So unfortunately I have to disagree with Chi for his fan sub comparison, the game is actually far more refined than the average hack and slash. The controls are relatively simple, So I have to disagree with the points off for lack of tutorial. Two attacks buttons, one button for charging your musou/desperation attack(or activating if its full), and a jump for your main buttons, the shoulder buttons, control 'block,' 'map,' 'evade' and 'special command.' Play the game for ten minutes, you'll figure out what most of them are for.

The next paragraphs get away from the game mechanicsa bit, and jut get into the mentality of the game.

Oh and one thing I had to do an 'LOL' at, was your mention of fighting really hard generals. I can pretty much tell you that you tried to take on 'LuBu' who is an officer on the enemy side in the the battle of Hu Lao gate. Awkwardly most playable characters in the game have this battle as their first or second stage, and interestingly, Lubu, is the officer with the highest stats in the game.. Essentially he is the hardest 'boss' in the game and you fight him in your first or second level. That is also why your commander tell you not to take him on and go around him.

there was also a comment made about how Cao Cao was not the antagonist. Well he can be. You have nine characters to start with. Three from each of the three kingdoms. And though int he early parts of the era, they were all allies against those such as Zhang Jiao, or Dong Zhuo, they all develop rivalries. Cao Cao dislikes the decadent and fading power of the Han dynasty and tries to seize power and lead China to what he considers a better china (historically his army was sort of the victor of the three kingdoms, as Wei seemed the dominant of the three, and were the beginnings of the Jin Dynasty) and he viewed LuiBei as a bit of an upstart trying to restore a pathetic emperor who should have had no power. Playing as Shu / Liu Bei, you see him trying to restore the Han for the benefit of the people, and viewing Cao Cao as a traitor and corrupt/evil person. both view Wu as a wild card of sorts. Playing as Wu, you see Wei as a group of warmongers never happy with the territory they have, but you see Shu as a group of little schemers always playing games in the background, of which they paid the price on more than one occasion. in the game, the general uniform color scheme is green for Shu, blue for wei, and red for wu.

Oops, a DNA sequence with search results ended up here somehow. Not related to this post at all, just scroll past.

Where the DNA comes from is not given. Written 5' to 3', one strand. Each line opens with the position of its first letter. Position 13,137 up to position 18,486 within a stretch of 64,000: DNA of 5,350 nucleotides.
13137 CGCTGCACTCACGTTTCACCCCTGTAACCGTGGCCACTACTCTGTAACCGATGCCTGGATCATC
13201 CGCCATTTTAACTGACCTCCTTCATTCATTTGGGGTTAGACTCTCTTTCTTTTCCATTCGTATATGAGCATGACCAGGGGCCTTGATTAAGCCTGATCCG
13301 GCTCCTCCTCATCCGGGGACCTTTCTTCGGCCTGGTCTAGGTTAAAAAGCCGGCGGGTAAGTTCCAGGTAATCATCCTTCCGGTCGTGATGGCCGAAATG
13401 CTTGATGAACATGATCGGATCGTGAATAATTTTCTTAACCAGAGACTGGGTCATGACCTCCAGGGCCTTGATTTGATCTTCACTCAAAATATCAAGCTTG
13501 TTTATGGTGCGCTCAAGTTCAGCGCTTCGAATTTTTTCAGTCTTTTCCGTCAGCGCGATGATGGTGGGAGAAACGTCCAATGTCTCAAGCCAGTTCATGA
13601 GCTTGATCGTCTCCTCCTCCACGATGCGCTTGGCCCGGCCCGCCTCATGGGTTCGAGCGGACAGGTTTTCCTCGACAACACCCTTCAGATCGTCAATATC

Anyway, Although you probably already traded them in, or sold them, or gave thee games to your nephew that you never really liked... on the off chance that you didn't, I hope you'll honestly consider playing the game one more time from this perspective, the games truly are a work of elegance.

Thanks for listening please don't 'TLDR'

Not TLDR

Endarkens wrote:

So unfortunately I have to disagree with Chi for his fan sub comparison, the game is actually far more refined than the average hack and slash. The controls are relatively simple, So I have to disagree with the points off for lack of tutorial. Two attacks buttons, one button for charging your musou/desperation attack(or activating if its full), and a jump for your main buttons, the shoulder buttons, control 'block,' 'map,' 'evade' and 'special command.' Play the game for ten minutes, you'll figure out what most of them are for.

While I agree that the game mechanics are refined, I still stand by my fan sub comparison. I have to concede this point to Tim. Why couldn't they just label the story mode "Story Mode" rather than "Mousou Mode". At the end of the day, Koei is doing the bare minimum in the storytelling dept and is relying too heavily on the memory of the characters rather than conveying what made these characters so memorable. To someone who isn't familiar with the Three Kingdoms lore, I can imagine the game might as well be in Chinese.

That's not to say doesn't capture some parts of the Three Kingdoms well. By far and away, the games convey the trademark mantra Ikkutousen/Strength of a thousand feeling better than any other game and that was enough for DW parts 2 to 3. Koei needed to expand its vocabulary a bit and not rely so heavily on that one theme.

Endarkens wrote:

Thanks for listening please don't 'TLDR'

Reading this was music to my ears. Thank you for sharing your passion for the series.

My take on episode 40

First of all, I would like to thank you guys for this show, it's the first I've listened to but certainly won't be the last. It takes courage to openly defend something that you love, and also to have an open mind and willingness to explore the loves of others.

I can trace the roots of the appeal of DW and TH back to my heritage of playing button mashing side scrolling beat-em-ups. I grew up in a seaside resort in the UK, so I got to spend a lot of time in arcades playing games like Final Fight, King of Dragons, The Punisher, Cadillacs and Dinosaurs, as well as playing at home on Streets of Rage, Golden Axe and many more.